Hundreds of thousands of people converge on a small upper Midwestern city every summer to celebrate aviation, especially experimental aircraft. Dozens of NASA employees are among the throngs who go to Oshkosh, Wis., for AirVenture, the country's biggest annual air show hosted by the Experimental Aircraft Association.
Some of those from NASA go on their own time and dime for fun. What's not to love about 10,000 aircraft of all shapes, sizes and ages parked over 1400 acres at Wittman Regional Airport? Many a NASA astronaut, pilot and engineer has window shopped or bought parts or even a new plane during the one-week show, which runs this year from July 23-29.
Others from NASA go to Wisconsin to work. NASA has its own pavilion that features the latest in agency aerospace research.
"NASA is excited to once again be part of the biggest annual gathering of aviation enthusiasts in the country," said Tony Springer, the head of communications and education for NASA's Aeronautics Research Mission Directorate.
Outside the NASA building this year, visitors can check out a one-15th scale, 26-foot-tall model, from NASA's Marshall Spaceflight Center In Huntsville, Ala., of the rocket proposed for the Ares I Crew Launch Vehicle.
A NASA F-18 Hornet research aircraft will land at EAA AirVenture and be parked at Aeroshell Square where the public can see it. The F-18 is used primarily as a safety chase and mission support aircraft at NASA's Dryden Flight Research Center, Edwards, Calif. One of its recent missions was in support of the Stratospheric Observatory for Infrared Astronomy or SOFIA, a Boeing 747SP jet that is equipped with an infrared telescope and will be used as a flying astronomical science observatory.
SOFIA is the subject of one of the exhibits in the NASA building, along with a display that celebrates an era when astronomy was used for navigation. NASA has teamed with Jamestown 2007, during this year's 400th anniversary of the first permanent English settlement in North America, to promote the spirit of exploration then, now and in the future. Interactive exhibits at Oshkosh highlight some of the similarities facing settlers in 1607 and astronauts in 2007.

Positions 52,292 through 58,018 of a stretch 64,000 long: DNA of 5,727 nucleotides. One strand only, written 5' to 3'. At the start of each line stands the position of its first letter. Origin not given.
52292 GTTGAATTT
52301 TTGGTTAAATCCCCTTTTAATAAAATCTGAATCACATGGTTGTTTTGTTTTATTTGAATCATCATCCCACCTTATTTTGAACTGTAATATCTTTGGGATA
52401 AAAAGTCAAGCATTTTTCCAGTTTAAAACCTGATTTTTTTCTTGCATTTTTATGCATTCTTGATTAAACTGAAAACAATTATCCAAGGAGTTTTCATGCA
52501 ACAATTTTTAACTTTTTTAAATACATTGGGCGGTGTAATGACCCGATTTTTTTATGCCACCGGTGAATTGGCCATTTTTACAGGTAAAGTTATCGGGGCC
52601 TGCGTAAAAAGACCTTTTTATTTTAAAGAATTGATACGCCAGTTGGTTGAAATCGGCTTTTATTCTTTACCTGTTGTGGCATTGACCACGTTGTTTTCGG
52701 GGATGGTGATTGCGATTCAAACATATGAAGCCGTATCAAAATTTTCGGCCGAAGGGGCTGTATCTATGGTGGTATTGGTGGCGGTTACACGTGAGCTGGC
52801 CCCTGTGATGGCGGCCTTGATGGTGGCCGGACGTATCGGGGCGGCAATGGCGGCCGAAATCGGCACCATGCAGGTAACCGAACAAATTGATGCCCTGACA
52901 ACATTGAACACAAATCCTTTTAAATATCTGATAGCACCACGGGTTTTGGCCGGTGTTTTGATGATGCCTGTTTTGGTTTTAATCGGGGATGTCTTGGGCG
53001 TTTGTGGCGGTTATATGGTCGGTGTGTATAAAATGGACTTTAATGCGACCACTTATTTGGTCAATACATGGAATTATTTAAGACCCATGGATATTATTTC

Returning this year by popular demand are craftsmen from NASA's Langley Research Center in Hampton, Va. They talk with visitors about machining and model making techniques and how they contribute to spacecraft designs. Among the items on display are space shuttle tiles, rocket models, a section of an inflatable space structure and an unmanned helicopter model.
Sightseers can also check out some of NASA's working models that have been used to develop aircraft designs. NASA's Aeronautics Research Mission Directorate has installed a special exhibit, called "Aerospace Design: The Art of Engineering from NASA's Aeronautical Research," in the EAA AirVenture Museum. Artifacts include architectural and engineering designs for wind tunnels, wind tunnel models, and designs for conceptual airplanes.
"The 'Aerospace Design' exhibit highlights some of the aeronautics contributions NASA has made in the past, the present and will continue to make in the future," said Springer, also one of the organizers of the "Aerospace Design' display. "It also celebrates the craftsmanship and legacy of thousands of NASA engineers, technicians and model makers who create beautiful and powerful designs while working to advance flight."
The design exhibit will stay at the EAA AirVenture Museum until October 21. Then it will head to the Kennedy Space Center.
NASA Langley Research Center